What is your present paradigm of work? Is there any chance you see it as a duty in life, or as it ‘should’ be, rather than as all it can be?
Don’t settle for so little! This is a book which can shift your thinking, and broaden your horizons significantly, revealing the gift of your own creativity within a personal reinvention.
I stumbled across this career guide while trolling for deals in a Borders Bookstore about to close its doors, and it turned out to be a great find. That small print on the cover includes this ringing endorsement from Richard Nelson Bolles, author of What Color is Your Parachute? who also wrote the book’s foreword:
“Many books come across my reading table each year, but it has been a long time since one of them impressed me so much as this one has.”
As someone who studies the work we choose to do — and consistently advocates better, I have to agree. The author promises to focus on change and taking action, and she delivers: “You’ll find practical strategies for turning your dreams into reality and a process perspective on developing yourself through creative work.”
Author Carol Eikleberry is a psychologist and vocational counselor, and her book’s work represents substantial reading and professional curation done for the reader’s benefit: She’s deeply studied books like Bolles’, Csikszentmihalyi’s Creativity: Flow and the Psychology of Discovery and Invention, and Florida’s The Rise of the Creative Class, and applied her learning to her own career practice, to then gift readers with the takeaway themes which will lead us to better success on the job hunt. She lists 55 references in her guide’s Notes section altogether, their commonality being the quest to understand how work can be more meaningful to us personally, in that it satisfies the artistic urges every human being has to some degree — in short, a directed creativity immersion in what we in Hawai‘i (and in Managing with Aloha) call Ho‘ohana.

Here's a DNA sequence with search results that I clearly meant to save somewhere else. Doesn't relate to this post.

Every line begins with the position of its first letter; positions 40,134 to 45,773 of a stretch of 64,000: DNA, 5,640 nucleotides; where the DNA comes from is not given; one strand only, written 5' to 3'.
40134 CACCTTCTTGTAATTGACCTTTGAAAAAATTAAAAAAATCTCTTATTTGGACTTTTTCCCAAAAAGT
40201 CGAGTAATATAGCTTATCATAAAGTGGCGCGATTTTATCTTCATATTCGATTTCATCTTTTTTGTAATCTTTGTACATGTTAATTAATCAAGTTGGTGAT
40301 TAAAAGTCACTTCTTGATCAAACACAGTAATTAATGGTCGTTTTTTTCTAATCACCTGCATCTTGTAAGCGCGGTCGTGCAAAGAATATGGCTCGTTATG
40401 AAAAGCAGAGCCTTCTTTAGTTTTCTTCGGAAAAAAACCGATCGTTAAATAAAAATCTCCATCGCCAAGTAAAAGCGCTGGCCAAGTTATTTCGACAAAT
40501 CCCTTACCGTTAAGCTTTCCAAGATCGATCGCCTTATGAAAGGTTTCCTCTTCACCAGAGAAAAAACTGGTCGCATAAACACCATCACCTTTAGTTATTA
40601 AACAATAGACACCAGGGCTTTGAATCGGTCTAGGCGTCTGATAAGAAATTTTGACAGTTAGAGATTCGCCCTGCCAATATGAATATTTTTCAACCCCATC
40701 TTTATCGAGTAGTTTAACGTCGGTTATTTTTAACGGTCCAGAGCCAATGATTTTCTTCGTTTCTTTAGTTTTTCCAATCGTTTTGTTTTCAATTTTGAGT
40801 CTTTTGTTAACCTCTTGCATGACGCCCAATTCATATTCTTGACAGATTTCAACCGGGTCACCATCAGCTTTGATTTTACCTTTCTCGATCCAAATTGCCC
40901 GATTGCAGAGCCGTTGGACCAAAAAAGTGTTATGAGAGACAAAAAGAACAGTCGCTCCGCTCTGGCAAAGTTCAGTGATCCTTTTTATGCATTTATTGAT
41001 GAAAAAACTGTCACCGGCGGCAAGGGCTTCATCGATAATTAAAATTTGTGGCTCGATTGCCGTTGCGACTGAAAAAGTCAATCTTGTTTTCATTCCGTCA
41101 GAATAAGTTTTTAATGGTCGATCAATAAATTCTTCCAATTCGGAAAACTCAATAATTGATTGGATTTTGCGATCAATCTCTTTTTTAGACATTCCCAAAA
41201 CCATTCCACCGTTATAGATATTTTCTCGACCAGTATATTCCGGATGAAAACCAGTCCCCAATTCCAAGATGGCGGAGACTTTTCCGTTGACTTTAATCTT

This is the 3rd edition released since Carol Eickleberry initially published her career guide in 2007, and her website has been designed as a more detailed reference companion of exercises and Career Notebook resources. She clearly intends to have this book be her personal signature, and it’s a needed one today, as so many people are questioning conventional career choices and looking for viable alternatives. There’s no better time to discard those ‘shoulds’ others have weighed you down with in favor of exploring your innate artistic creativity, and this book can help. The good news? “Employers have more reason than ever to value your creativity.”
As her book’s title clearly states, Eikleberry wrote her career guide for “creative and unconventional people,” defining her audience of creatives via the John Holland theory:
“According to Holland’s theory, derived from the psychologist’s life’s work, there are six basic personality types in the world of work, and six corresponding work environments. You are advised to go into a work environment that most closely fits your personality.” Those who are “creative and unconventional” are just one of the six, that which Holland calls “the Artistic Type” and who are people who “prefer unstructured work environments in which there is opportunity for self-expression.”
(If you’re wondering, the other Holland types are Social, Enterprising, Investigative, Realistic and Conventional: Here’s a link to the Wikipedia page.)